Upgrading an iBook logic board?


macrumors 6502
Original poster
Mar 29, 2006
Does any one know if I can put a faster logic board in a 12" 1.07 ghz iBook? Something like a 1.2 ghz from ebay or something? Would it use the same ram? I'd really appreciate the help!


Sun Baked

macrumors G5
May 19, 2002
More RAM and a faster HD would likely be a better investment ...

The difference between a 1GHz and a 1.2GHz isn't a whole lot, compared to the speed bump RAM gives you.

mad jew

Moderator emeritus
Apr 3, 2004
Adelaide, Australia
Yeah, I agree. I think it's much more work than it's worth. RAM is a pretty cheap way of speeding a machine up and if you're still running on the original 4200RPM drive then you'll notice quite an improvement getting a new 7200RPM drive. :)


macrumors 6502
Jun 26, 2006
Southern California
Save your money toward a low end Macbook. Old technology is rarely worth the money to upgrade. Spend your money toward a new item and load it up early so you won't have to upgrade later. I generally keep my computers for 4 years before selling them for a really cheap price. Very happy with my Rev. A Dual 1.8. I'll wait another year & half & sell it then for a bit.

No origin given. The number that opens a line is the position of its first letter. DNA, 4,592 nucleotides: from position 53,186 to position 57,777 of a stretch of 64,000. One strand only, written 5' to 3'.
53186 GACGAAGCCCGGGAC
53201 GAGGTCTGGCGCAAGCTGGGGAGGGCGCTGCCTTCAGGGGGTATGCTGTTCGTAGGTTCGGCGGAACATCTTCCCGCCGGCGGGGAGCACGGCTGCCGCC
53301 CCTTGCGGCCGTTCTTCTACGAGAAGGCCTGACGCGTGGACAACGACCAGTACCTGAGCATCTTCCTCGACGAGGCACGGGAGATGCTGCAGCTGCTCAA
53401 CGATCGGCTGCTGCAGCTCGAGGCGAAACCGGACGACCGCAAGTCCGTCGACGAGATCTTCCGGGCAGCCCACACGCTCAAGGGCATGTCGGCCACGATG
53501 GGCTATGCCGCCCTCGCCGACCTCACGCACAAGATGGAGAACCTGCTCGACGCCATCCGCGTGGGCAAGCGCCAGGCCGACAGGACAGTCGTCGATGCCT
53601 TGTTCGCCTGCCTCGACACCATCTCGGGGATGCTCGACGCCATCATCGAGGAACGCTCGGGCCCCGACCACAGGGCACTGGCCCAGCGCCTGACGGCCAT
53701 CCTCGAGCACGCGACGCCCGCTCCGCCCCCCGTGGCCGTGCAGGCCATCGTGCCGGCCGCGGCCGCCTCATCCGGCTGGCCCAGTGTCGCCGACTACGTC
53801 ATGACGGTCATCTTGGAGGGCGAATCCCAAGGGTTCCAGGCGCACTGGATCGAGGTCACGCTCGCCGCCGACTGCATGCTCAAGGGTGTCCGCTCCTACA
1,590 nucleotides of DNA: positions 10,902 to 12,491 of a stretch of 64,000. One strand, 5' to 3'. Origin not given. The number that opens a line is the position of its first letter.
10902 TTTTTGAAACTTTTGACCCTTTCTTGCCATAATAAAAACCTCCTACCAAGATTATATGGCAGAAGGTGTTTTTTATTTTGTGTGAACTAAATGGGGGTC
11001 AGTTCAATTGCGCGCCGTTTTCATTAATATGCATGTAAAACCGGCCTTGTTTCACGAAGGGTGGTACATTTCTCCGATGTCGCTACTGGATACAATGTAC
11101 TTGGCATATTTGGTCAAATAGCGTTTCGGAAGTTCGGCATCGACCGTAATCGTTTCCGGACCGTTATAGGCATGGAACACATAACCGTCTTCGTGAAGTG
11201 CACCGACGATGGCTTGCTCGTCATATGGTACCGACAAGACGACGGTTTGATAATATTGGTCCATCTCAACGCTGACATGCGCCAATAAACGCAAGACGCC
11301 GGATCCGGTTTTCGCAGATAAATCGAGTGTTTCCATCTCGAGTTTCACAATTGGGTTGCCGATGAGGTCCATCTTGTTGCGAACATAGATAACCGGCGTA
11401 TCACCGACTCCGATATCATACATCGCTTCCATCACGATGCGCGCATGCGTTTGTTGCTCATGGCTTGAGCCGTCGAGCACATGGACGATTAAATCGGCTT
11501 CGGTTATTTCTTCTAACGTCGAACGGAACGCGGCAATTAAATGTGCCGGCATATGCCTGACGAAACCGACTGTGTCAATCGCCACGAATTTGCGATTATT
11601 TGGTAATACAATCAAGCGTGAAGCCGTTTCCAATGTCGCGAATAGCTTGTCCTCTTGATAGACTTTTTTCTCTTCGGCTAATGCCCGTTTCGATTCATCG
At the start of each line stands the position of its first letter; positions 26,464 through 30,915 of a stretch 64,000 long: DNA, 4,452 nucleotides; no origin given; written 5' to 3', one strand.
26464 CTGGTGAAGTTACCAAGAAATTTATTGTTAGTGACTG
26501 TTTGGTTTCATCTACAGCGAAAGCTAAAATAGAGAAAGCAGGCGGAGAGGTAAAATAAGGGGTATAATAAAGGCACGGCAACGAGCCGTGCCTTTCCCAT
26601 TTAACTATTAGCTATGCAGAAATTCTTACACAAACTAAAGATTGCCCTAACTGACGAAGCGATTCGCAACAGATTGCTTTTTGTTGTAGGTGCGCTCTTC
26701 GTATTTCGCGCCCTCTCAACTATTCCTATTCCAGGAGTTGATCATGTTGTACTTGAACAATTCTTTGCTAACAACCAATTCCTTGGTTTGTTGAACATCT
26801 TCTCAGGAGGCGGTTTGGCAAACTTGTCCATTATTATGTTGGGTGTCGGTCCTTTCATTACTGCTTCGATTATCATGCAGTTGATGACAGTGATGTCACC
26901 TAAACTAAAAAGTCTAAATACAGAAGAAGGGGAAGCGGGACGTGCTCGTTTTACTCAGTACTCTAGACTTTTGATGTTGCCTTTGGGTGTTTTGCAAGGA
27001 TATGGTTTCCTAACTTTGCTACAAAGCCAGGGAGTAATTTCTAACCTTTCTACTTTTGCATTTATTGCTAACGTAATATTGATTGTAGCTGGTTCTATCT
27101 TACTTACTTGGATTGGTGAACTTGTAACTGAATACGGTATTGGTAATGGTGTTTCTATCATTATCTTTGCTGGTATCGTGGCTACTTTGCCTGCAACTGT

how much usage are you going to get out of your investment/upgrade now compared to putting that money toward a more future-proof machine?

15% of cost of new macbook or mini?


macrumors regular
Apr 3, 2006
I second and third the previous comments: more ram, faster HD. Or just save yourself and get the macbook.

from a 1.07 to a 1.2? You're not going to notice anything like the jump in speed you'd get from just upgrading to a new machine, and you're looking at two costs here.
1: the cost of the upgraded card [which may not be reliable even after you've put it in]
2: your time and energy. I have an ibook that's a pet project, I've opened the case and replaced hardware in it several times. But it is a seriously agonizing project each time. Those machines are not intended to just be taken apart and futzed around with. You're talking several hours of work just to get it in, then several hours to rebuild your comp and test everything to make sure it works. And if you miss a screw or forget to plug in the sleeplight [like I did], you get to start all over.